News / South Africa

Yadhana Jadoo
2 minute read
13 Dec 2017
6:40 am

SA might see fall in tax compliance

Yadhana Jadoo

Troost pointed to personal income tax making up the largest share of Sars’ total revenue.

Sars. Image: Moneyweb

Tax experts are speculating that South Africa may be reaching the peak of the Laffer Curve, which points to tax compliance and revenue collection beginning to fall rapidly.

The country may be reaching the point in an economic theory that once taxes reach a certain high point, tax compliance and tax revenue collection starts to drop, said Tertius Troost, tax consultant at Mazars.

“The fact that increasing numbers of high net worth individuals seem to be exiting the country – leading to even less income tax being earned – is one indication that South Africa may have surpassed that peak already,” said Troost.

Troost’s comments come after National Treasury and the South African Revenue Service released the 10th annual edition of Tax Statistics, which provided an overview of tax revenue collections and tax return information for the 2013 to 2016 tax years, and the 2012-2013 to 2016-2017 fiscal years.

Finance Minister Malusi Gigaba announced during his medium-term budget statement in October that a R50.8 billion revenue shortfall is expected for the fiscal year. Key points in the 2017 edition showed tax revenue collected amounted to R1.144 trillion, growing year-on-year by R74.1 billion – mainly supported by personal income tax which grew by R36.6 billion.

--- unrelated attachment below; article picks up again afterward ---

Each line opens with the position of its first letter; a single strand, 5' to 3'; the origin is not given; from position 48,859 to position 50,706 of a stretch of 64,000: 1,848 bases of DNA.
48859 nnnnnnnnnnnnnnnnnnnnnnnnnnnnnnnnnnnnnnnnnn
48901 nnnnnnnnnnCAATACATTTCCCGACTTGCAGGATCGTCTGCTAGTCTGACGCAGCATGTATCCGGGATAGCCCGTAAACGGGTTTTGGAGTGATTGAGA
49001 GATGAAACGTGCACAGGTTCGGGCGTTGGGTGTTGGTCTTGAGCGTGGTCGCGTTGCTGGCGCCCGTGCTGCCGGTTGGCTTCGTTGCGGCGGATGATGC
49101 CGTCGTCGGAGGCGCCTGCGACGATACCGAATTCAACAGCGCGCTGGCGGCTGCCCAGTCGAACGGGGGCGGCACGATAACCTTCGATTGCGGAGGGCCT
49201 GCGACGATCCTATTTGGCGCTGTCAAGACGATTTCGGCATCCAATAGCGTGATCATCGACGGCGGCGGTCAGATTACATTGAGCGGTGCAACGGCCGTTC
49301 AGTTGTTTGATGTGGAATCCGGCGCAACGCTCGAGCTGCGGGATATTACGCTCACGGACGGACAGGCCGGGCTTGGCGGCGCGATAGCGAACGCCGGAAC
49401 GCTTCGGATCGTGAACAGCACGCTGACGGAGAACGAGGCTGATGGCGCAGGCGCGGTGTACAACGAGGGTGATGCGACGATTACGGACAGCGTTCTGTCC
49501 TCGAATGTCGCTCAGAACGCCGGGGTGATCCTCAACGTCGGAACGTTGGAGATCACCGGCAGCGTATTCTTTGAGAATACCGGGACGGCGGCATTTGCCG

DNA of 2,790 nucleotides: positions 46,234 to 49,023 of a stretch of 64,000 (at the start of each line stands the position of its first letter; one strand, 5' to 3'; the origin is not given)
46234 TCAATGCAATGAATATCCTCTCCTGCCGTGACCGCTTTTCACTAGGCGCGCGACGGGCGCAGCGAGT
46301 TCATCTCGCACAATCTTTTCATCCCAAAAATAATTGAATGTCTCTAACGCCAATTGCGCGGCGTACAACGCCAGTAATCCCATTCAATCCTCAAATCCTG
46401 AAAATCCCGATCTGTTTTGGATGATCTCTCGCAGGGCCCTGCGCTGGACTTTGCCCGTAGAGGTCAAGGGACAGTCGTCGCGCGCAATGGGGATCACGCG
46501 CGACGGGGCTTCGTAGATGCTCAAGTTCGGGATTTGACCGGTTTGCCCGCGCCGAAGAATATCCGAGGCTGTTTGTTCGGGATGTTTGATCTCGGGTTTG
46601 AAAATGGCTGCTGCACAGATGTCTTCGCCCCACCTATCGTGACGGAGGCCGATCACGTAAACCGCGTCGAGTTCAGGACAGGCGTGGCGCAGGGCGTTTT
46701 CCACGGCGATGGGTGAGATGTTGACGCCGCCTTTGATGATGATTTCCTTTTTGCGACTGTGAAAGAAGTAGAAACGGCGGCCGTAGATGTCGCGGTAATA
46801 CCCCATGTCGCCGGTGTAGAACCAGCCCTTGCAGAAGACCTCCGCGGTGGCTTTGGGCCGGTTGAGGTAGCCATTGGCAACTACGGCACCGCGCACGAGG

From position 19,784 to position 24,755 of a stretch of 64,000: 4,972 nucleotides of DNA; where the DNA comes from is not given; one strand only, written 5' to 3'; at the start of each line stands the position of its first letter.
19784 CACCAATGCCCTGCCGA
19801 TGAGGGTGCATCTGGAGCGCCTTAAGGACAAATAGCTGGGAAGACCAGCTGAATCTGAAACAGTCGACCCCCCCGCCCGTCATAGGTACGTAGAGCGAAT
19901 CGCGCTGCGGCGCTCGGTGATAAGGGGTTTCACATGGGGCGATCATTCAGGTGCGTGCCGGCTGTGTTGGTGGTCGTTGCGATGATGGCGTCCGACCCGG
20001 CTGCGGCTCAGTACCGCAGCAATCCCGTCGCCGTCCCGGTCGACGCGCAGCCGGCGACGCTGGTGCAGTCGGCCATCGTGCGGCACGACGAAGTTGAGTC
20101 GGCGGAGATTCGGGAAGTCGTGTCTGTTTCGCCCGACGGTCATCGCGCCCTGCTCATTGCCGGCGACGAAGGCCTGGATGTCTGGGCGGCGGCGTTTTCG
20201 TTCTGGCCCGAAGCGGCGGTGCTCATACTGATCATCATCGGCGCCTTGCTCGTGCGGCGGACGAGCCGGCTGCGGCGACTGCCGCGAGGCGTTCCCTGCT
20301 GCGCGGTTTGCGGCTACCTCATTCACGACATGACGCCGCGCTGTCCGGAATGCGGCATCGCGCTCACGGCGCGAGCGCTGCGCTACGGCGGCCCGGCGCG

“Despite tough economic conditions in which GDP increased from 0.5% to 0.7%, the tax-to-GDP ratio stabilised at 26.0% from 2015-16, slightly below the peak of 26.4% achieved in 2007-08.

“Net VAT collections totalled R289.2 billion and grew by 2.9%, compared to the previous year. Domestic VAT, which amounted to R321.5 billion and grew by 8.1%, was the key driver for the aggregate growth in net VAT. VAT refunds totalled R181.6 billion and grew by 8.7%.”

However, the stats show revenue collected from import taxes, import VAT and customs duties declined by 1.0% and 1.5%, respectively, against the previous year.

“Subdued growth levels of merchandise imports, resulting from currency-driven high import costs and muted domestic activity, diminished the overall demand for consumption and capital goods,” said Troost.

“Import VAT accounted for 13.0% of the year’s total tax revenue, with customs duties constituting 4.0%. This resulted in an aggregate 17.0% contribution to total tax revenue, which is a drop from the 18.5% average over the preceding five years.”

Troost pointed to personal income tax making up the largest share of Sars’ total revenue.


Sars tightens screws on tax compliance

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